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5 Things You Might Not Know About the Krocs of McDonald’s

Lisa Napoli’s Ray & Joan dives into the lives of the longtime McDonald’s owner and his wife.

Ray and Joan Kroc with the San Diego Chicken, a mascot of the Padres.   Photo: Bettmann Collection/Getty Images

1 Joan was a trailblazer.

Thanks to a bizarre corporate policy, women weren’t allowed to work at McDonald’s until the mid-1960s. But when Joan’s first husband, Rawland Smith, bought a franchise, she ran the restaurant’s day-to-day operations anyway.

2 The Krocs’ marriage started as an affair.

Ray fell for Joan when he saw her playing piano at a lounge in St. Paul in 1957. After more than a decade of openly pining for each other, the two dumped their spouses and ran off to Vegas.

3 Ray kept looking for the next big thing.

Once McDonald’s became a hit, Kroc got bored. He considered building amusement parks and invested in pet motels before buying the San Diego Padres on a whim in 1974. (The Cubs, his first choice, weren’t for sale.)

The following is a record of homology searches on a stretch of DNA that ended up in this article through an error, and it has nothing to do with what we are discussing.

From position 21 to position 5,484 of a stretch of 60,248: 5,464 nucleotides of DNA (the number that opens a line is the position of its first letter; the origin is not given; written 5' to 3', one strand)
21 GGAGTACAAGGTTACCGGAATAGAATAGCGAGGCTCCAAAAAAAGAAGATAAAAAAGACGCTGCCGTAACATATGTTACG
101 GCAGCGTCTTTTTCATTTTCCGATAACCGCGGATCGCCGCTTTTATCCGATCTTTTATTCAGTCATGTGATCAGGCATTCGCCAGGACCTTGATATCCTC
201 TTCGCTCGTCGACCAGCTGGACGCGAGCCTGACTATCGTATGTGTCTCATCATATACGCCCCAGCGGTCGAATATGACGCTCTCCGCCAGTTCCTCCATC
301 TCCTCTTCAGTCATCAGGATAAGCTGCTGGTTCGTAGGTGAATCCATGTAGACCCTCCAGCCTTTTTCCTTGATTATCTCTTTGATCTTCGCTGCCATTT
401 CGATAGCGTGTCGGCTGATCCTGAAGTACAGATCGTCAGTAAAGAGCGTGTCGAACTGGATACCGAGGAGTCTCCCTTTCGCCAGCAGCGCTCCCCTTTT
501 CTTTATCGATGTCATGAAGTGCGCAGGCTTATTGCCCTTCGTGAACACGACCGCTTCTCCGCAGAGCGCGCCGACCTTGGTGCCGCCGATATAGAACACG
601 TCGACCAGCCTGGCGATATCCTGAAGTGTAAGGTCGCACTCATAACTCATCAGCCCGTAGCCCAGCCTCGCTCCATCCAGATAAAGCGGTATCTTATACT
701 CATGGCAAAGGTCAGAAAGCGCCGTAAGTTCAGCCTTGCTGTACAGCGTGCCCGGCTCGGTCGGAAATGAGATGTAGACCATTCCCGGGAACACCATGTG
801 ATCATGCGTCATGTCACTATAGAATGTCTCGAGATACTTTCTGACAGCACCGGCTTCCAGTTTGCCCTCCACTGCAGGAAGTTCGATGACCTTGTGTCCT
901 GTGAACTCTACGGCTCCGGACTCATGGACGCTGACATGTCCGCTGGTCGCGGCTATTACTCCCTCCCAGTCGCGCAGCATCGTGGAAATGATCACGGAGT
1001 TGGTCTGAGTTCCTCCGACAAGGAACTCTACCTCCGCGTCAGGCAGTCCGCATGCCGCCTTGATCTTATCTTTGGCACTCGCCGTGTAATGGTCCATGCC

4 They knew how to use their cash.

Ray donated to charities wherever he opened a franchise. And Joan had her own projects: Having lived with Ray’s drinking problem, she started Operation Cork, a program for families of alcoholics. And the Kroc Center in Chicago was one of 26 community hubs built with a $1.5 billion donation to the Salvation Army.

5 Joan didn’t skimp on herself, either.

There was her $16 million Gulfstream jet (cheekily named Impromptu) and $32,000 engraved replica of the Declaration of Independence. But her real pride and joy: a $3 million diamond-encrusted Fabergé egg.

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